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Tuesday, December 6, 2016

Buckingham Palace: Changing of the Guard Part II

Are the weapons real and are they loaded?  Yes and yes.  Impressive that these are real soldiers and well trained, and when not guarding the Queen, they’re deploying with their units around the world. Many of them have had combat tours. And the weapons you see are real and loaded.  They aren’t at the palace just for show.

At the beginning of a guard’s tour of duty, he is told the following: "You may not eat, sleep, smoke, stand easy, sit or lie down during your tour of duty".

At Buckingham Palace the guards are inside the gates, mainly to prevent incidents with tourists who in the past have interfered, but also because of the terrorist threat.  When the guards are outside the gates, as they sometimes are, there is a procedure for dealing with unruly miscreants.  The first thing they do is come to attention, loudly stamp a boot and say, “Stand back from the guard.”

The second step is to move his weapon into a ready position.  In the third step, he will point his weapon.  Following that, the next step is to signal for help (there’s a button inside the guard station), or detain the person himself.  That seems to be all that is needed. To date, no weapons have been fired while on duty at Buckingham Palace.

Should you get in the way of a marching guard, he will shout, “Make way for the Queen’s Guard.”

What about the bearskin caps?  Real or fake?  REAL, made from Canadian black bear skins.  Cost is exorbitant:  £1,224 (2016 price), or about $1555.45 each.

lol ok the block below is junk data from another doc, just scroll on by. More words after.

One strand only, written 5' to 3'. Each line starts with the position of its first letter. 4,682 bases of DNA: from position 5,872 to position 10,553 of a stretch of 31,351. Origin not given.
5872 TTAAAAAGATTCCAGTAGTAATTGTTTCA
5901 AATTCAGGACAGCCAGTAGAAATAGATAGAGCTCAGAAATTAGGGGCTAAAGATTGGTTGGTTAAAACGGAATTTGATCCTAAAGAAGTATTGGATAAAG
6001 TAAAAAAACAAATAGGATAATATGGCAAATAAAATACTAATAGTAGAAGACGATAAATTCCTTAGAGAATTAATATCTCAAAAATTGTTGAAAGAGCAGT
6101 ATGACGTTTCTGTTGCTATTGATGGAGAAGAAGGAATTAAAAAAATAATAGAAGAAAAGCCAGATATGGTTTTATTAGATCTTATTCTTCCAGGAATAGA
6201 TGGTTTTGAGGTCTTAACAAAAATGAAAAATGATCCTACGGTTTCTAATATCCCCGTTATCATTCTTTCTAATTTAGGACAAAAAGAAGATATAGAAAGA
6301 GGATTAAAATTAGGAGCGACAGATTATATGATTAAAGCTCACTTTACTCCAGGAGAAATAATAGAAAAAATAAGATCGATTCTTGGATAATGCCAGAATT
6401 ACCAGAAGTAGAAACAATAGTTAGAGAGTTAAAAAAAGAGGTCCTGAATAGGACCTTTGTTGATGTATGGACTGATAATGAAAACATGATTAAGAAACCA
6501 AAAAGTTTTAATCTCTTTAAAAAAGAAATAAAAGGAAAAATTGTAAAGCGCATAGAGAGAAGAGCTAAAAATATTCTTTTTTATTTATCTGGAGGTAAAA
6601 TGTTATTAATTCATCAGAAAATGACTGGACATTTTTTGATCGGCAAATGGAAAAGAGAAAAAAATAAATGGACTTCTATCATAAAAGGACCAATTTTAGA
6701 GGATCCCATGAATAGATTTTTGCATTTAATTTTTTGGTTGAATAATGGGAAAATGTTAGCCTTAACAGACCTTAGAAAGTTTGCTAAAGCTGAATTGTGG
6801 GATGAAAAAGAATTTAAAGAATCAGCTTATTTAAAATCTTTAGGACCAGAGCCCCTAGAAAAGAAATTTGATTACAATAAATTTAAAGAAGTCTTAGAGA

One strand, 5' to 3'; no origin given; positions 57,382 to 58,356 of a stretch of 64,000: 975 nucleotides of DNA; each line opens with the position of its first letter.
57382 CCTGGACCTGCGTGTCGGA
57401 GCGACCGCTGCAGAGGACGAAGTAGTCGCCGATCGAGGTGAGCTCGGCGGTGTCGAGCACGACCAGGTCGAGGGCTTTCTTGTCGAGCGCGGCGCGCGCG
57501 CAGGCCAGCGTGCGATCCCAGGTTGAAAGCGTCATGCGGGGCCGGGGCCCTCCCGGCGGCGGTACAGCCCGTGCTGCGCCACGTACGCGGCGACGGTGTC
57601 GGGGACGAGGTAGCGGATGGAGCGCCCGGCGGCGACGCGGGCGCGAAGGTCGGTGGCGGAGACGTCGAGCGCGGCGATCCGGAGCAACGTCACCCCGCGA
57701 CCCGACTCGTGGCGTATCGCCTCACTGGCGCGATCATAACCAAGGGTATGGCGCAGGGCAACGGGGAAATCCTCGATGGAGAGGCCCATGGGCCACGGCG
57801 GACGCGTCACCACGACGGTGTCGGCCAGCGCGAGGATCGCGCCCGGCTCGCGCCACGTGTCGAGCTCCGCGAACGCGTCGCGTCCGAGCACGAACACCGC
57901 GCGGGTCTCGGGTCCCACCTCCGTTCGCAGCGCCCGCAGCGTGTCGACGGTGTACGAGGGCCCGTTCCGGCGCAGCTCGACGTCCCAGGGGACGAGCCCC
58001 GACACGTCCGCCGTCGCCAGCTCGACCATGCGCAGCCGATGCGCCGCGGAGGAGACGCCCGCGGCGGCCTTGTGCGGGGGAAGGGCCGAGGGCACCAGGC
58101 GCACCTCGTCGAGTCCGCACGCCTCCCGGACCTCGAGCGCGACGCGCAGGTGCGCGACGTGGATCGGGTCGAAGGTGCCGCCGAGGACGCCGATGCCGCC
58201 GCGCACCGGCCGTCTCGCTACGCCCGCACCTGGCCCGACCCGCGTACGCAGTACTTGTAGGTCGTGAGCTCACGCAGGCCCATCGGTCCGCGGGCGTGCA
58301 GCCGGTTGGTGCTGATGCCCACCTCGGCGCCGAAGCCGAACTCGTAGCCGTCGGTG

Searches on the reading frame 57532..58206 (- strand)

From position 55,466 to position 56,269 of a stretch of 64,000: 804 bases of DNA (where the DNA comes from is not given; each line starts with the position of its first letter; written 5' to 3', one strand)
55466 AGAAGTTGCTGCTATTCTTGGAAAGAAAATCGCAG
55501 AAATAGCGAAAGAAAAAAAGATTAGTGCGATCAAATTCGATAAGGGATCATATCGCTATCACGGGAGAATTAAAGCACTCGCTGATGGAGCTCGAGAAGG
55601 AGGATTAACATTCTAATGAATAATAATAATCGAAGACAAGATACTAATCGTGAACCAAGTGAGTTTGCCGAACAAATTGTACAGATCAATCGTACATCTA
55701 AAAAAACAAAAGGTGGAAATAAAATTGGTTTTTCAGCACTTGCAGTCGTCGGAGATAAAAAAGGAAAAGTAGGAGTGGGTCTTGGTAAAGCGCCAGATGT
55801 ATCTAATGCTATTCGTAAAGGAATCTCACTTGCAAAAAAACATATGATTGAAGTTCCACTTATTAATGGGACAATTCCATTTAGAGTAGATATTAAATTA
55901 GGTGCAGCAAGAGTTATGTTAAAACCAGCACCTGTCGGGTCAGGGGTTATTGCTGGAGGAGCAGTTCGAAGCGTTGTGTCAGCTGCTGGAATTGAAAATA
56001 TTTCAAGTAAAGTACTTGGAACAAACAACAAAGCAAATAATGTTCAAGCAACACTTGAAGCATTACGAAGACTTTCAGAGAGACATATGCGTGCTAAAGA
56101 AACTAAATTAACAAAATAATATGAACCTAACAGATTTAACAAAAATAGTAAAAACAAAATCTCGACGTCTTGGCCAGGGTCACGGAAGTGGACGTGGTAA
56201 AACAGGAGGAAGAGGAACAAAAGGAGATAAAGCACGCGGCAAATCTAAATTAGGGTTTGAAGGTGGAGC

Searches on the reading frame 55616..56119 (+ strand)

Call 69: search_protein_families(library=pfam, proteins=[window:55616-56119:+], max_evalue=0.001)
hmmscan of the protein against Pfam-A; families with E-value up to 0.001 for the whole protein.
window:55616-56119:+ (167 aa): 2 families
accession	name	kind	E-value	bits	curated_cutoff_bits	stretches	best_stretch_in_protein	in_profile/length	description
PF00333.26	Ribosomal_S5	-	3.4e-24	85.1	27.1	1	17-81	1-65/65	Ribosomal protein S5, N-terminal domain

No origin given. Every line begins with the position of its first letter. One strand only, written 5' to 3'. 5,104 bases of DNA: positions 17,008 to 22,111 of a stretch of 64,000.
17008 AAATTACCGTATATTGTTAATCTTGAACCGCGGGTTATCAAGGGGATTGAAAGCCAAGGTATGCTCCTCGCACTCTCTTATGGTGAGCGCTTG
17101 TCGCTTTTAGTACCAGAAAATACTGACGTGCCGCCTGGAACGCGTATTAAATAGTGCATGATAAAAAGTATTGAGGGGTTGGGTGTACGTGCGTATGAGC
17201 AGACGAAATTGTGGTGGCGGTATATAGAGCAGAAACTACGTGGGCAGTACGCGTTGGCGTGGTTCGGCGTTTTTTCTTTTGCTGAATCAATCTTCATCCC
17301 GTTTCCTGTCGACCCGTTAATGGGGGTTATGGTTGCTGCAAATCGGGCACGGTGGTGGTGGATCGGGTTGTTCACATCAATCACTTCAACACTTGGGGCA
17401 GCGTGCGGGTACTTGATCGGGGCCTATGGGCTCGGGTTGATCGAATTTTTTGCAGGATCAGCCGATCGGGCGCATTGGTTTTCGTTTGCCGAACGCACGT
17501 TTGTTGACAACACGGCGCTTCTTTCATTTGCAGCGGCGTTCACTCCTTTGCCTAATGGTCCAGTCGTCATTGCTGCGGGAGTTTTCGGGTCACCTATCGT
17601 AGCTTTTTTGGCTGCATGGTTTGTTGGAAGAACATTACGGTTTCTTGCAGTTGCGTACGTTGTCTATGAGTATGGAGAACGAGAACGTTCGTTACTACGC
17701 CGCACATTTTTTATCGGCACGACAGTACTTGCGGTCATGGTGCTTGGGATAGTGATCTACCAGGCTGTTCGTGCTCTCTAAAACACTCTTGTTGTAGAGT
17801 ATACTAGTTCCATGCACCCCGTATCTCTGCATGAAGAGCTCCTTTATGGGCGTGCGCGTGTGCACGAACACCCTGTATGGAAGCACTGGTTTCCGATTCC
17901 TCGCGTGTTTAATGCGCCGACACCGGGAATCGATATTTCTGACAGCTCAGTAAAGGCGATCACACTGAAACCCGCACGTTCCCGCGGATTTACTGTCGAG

Are animal rights folks going crazy?  Yep.  Have the British backed off?  Nope.  Still, bearskin may be on its way out after a couple of centuries of tradition, not because of animal rights, but because of cost. My observation is that from the beginning of recorded history, economics have played a more important role in change than any other single factor, whether the topic is “the divine right of kings,” the rise and fall of dictators, who wins an election, or the cost of bearskin caps.

What about the bands?  Each regiment has its own, except for the Household Cavalry regiments, who only have one combined band.  They march from Wellington Barracks to the palace for the ceremony.  In the Changing of the Guard, normally two bands play, one for the oncoming regiment and one for the retiring regiment.

The cavalry rides from the nearby Hyde Park Barracks.

Cavalry?  Really in the 21st Century?  Yes and no.  When not guarding the monarch, the Household Cavalry Regiment (HCR) horsemen are also ‘real soldiers’, serving in their operational role as a Formation Reconnaissance Regiment, riding in armored fighting vehicles.

Things to know about the Cavalry:  The horses are known as Cavalry Blacks and stand at least 16 hands high (5 1/3 ft or 64 inches).  No stallions and most are geldings.

In the 1982 Hyde Park Bombing, four horsemen and seven horses were killed.  On their ride to Buckingham Palace, the Household Cavalry salutes the monument.

Want more? Juliet Blaxland has written a book on the horses, titled:  Nimrod, A Cavalry Black, from foal to retirement, with part of the proceeds going to The Household Cavalry Foundation charity.

Yes, there is a lot more to know, but you already know more than 99% of the folks who view The Changing of the Guard at Buckingham Palace!  Relax, enjoy the music and the ceremony and the pageantry that has been a part of British history for hundreds of years.

As a side benefit, here’s a free mental check on your short-term memory.  If you fail this quiz, put down that bottle, sober up and try it again.

Does that guard have a white and green plume on his hat?  Then he’s a member of…………
That right, he's a Welsh Guard.

And from which regiment are these red-coated Cavalry? 

The Life guards, of course.

Check this photo.  Is the Queen in residence?

 You bet she is!  Another way to tell?  Four guards in front of the palace, she's there.  Two guards means she's not.

1 comment:

  1. Good to know. (Why wasn't that stuff on the Canadian citizenship exam? :-)